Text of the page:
Johnny Quest grows up and moves to Space.
That woman dragon creature is filled with longing.
RELEASE DATE: 10/29/88 – (JP)
08/14/89 – (US)
09/90 – (EU)
The original Space Harrier for the arcade was a technological achievement of the highest order, a super-scaler tour-de-force, with a cabinet that thrust you completely into the game’s disturbing wastelands. The Master System version, however, was severely compromised, despite including all of the levels from the arcade. Slow framerates and excruciating difficulty were just two of the port’s issues. Sega decided they would make matters worse with Space Harrier 3-D, also for the Master System. The 3-D effects were revolting and the five frames-per-second action redefined the word “slowdown.” It was clear that the Space Harrier series and the Master System were like coffee and Mexican food, an obviously deadly combination, made all-too-clear after the fact.
I never did like space oysters.
Enter the Mega Drive and the launch title, Space Harrier II. This sequel doesn’t expand beyond the original’s formula. The game is still a pseudo three-dimensional rail shooter. You still play as the Harrier. You still have a tight bodysuit (this time, it’s bright red!). You still fly through the sky/run on the ground, shooting decapitated heads, robots, and gigantic frogs. And yet, thanks to the Mega Drive’s eight additional bits of power, the scrolling almost matches that of the original arcade. The graphics are just sharp enough to convince you that, yes, the arcade looked about this good. The framerate isn’t perfect, but Space Harrier II moves along far smoother than the Master System ports.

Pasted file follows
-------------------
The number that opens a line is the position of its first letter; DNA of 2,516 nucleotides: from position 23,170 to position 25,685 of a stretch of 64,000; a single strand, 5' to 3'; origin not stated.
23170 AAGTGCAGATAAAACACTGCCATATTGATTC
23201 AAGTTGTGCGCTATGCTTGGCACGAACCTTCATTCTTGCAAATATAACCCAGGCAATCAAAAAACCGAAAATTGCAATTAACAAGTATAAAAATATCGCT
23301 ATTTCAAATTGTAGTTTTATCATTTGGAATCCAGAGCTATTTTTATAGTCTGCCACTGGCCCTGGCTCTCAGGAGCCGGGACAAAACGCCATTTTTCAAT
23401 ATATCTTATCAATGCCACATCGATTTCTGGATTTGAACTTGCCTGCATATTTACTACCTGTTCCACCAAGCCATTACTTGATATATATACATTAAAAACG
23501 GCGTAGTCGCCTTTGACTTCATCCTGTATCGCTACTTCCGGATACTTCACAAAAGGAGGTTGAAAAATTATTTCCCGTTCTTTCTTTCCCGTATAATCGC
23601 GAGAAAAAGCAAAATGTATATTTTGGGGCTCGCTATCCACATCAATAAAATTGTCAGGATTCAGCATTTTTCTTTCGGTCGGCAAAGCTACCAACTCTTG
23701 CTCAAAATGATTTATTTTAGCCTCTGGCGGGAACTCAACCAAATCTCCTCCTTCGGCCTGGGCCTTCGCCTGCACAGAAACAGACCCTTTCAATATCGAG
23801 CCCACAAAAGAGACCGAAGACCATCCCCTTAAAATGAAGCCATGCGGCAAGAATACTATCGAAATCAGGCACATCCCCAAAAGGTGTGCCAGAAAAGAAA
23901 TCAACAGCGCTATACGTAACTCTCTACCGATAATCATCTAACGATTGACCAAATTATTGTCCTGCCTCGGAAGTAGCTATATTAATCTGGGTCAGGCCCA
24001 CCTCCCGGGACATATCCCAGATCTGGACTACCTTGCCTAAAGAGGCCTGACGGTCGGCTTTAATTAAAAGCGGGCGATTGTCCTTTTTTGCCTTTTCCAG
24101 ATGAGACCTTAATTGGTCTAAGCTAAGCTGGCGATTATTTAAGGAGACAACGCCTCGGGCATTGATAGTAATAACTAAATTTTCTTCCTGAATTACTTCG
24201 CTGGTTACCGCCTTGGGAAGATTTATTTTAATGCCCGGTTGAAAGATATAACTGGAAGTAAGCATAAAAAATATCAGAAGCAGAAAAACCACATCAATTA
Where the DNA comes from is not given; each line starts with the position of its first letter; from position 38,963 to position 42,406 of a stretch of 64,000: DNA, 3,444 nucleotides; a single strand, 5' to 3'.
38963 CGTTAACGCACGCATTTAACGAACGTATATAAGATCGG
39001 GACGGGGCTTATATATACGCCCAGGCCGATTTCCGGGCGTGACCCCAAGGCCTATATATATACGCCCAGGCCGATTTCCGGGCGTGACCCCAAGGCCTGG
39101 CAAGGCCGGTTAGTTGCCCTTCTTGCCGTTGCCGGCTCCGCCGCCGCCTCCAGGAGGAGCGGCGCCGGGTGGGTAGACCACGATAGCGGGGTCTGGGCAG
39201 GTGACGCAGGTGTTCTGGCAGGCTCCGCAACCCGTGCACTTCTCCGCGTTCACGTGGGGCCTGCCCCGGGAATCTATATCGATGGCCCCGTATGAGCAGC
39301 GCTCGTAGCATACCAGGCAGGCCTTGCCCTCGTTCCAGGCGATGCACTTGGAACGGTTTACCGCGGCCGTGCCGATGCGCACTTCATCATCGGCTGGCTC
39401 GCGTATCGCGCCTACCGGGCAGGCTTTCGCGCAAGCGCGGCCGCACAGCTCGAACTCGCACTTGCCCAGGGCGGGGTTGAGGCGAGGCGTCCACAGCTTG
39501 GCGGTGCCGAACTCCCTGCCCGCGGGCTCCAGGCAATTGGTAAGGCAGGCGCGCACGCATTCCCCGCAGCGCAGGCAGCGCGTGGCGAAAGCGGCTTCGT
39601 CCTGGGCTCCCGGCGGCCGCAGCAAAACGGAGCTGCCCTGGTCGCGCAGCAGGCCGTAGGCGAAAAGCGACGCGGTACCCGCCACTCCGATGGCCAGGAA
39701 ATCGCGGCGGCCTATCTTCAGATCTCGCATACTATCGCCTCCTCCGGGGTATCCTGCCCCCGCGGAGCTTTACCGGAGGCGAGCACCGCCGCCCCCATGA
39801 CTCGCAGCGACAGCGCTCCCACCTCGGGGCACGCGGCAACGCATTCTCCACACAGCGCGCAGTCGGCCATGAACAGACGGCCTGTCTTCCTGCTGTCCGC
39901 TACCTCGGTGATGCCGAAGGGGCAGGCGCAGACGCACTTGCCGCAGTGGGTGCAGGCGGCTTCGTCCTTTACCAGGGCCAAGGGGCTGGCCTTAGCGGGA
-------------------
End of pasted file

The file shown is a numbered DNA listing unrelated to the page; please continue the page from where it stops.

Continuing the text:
“Your grape lifesavers mean nothin’ to me, ya hear?! Nothing!!!”
Despite Space Harrier II looking, playing, and sounding more or less like the original, there are a couple interesting new features here. You select from any of the game’s twelve stages at the beginning of the game and play through them from that order. All of the stages have balanced difficulty. Even if you start with stage seven or eight, the game provides more or less the same amount of challenge the entire way. Play through the twelve selectable stages and the final thirteenth stage unlocks. You fight the Dark Harrier, an evil alter-ego who doesn’t believe in your red bodysuit wearing ways. Of course, there are no continues, just a handful of lives. But there is an Option Menu, accessed only by holding ‘A’ at the main screen. Here you can change the difficulty, turn on Rapid-Fire, play a Sound Test (I advise against this – the muzak makes it sound like you’re walking through a Sears, not devil-may-care shooting everything in sight), or choose inverted controls. Option Menus would become common fixtures in the 16-bit era, but Space Harrier II is such an early release, I’m surprised to see one here – even if it is ‘hidden.’
Ah yes, the voodoo orb priestess of Eternia Dystopia.
Perhaps Space Harrier II works so well on the Mega Drive because the game was designed from the ground up for the console. There was never an arcade version, just the Mega Drive release and a handful of computer ports for the Commodore 64, ZX Spectrum, etc. It would have been nice if Sega had spiced up the Space Harrier formula a bit – perhaps with additional weapons, longer levels, game-changing power-ups. Overall, though, I was content with playing a reasonably decent version of the series on a home console. Space Harrier II may not innovate, but it’s polished and that’s enough.